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I was wondering what you think about a stepwise (?) interpolation for line charts (instead of linear)? I've been using it for election results recently as I think it's a better representation of the data (as the results do not change over time, but on election day).

I've also used it for displaying multiple results at a time, and while I was happy with the bar/density-like effect between the changes at first, I'm starting to think linear is somewhat clearer in this case.

@drawingdata I think steplines make sense for the right type of data (as you described). I agree that it falls apart with that many lines. I wonder if the only reason the linear interpolation feels better is the larger trend of the lines starts to emerge. Personally, I’d ask myself what I was trying to communicate with so many lines (maybe a comparison or trend) and see if there is a better way to communicate that (i.e aggregate the lines or plot a delta). Depends on what you are going for, tho

@awhildy thanks, I think you're right, the linear interpolation makes it easier to spot an overall picture and you can follow at least some lines.

In my case those lines represent partial results from municipalities which are part of an interactive overview that can be searched and highlighted, therefore I put them all together.

@drawingdata hm. Makes sense. Maybe you can start with one of the lines highlighted? Or really bring forward visually lines that are hovered on and/or selected, maybe even label those, and push back the other lines? Or, as a crazy out there thought...offset the lines from each other a little at each x axis tick, kind of how subway maps show lines that are going in the same direction (ex. goo.gl/images/PWrEMZ). Or keep with the linear :) Interesting challenge with steplines for sure.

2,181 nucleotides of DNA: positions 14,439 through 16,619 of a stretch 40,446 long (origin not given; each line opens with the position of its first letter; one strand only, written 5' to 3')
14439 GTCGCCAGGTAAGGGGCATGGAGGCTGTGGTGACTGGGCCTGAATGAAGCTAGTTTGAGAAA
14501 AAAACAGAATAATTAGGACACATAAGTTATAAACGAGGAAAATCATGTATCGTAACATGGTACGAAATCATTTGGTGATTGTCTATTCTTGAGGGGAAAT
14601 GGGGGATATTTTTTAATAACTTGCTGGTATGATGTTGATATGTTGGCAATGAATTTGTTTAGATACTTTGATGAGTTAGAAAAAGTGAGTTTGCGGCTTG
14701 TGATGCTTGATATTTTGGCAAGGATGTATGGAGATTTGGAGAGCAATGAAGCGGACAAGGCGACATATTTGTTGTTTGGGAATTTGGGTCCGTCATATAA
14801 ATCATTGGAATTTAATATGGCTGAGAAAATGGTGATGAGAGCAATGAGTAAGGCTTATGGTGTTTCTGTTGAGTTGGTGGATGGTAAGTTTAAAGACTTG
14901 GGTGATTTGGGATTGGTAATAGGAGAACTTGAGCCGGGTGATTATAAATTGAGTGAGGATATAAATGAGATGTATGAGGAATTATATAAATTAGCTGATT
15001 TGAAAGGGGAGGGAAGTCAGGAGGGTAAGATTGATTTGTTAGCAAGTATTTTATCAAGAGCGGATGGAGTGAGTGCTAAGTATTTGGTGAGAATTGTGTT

@awhildy yes, for the moment I'm bringing the hovered lines to the front and added a name, for this vis (it's one chart in a series) it works I think. Interesting idea about the offset though, I'll definitely give it a try, thank you.

@drawingdata Lisa Rost has a good post here on steps vs. linear interpolation. I do agree steps are often a better choice. blog.datawrapper.de/weekly-cha

@petulla thank you, I missed this post, it's a good read.

@drawingdata @petulla @awhildy i generally prefer the step lines too. but compared to the linear, it does seem to hide some trends. for instance, on the linear chart at 1984, you can see all the lines generally trending up, but this isn't clear on the step chart.

@tomshanleynz thanks for the feedback, you're right, this trend is rather important, so I'll go with the linear one

@drawingdata hello! Here's a few thoughts: with your data, I think I would go with linear interpolation, if I had to choose between the two, to show trends of how election results changed in time, with highlights+labels as you did later for steplines.
I like steplines bc when they are many, as in your case, the distribution at each step becomes very clear. I also agree with your thought "it's a better representation of the data" since it's not a continuous set of data but rather discrete. (1/2)

@drawingdata (2/2) Although I'm not sure that with what your data represent steplines are the best choice. Perhaps a stacked bar system could help maintain the time series in the way you are saying while producing a less crowded picture with no overlapping elements. This is a nice recent example of what I'm trying to say: theguardian.com/politics/ng-in

@ale_zotta thanks very much for your input and the link (it's a great overview). The stacked bars are an interesting idea, I didn't think about this type before - maybe displayed as small multiples they could be good for this, I'll give it a try.

@drawingdata
I personally like stepwise more than interpolation, in particular if one plots data that represent averaged quantities in the respective intervalls.

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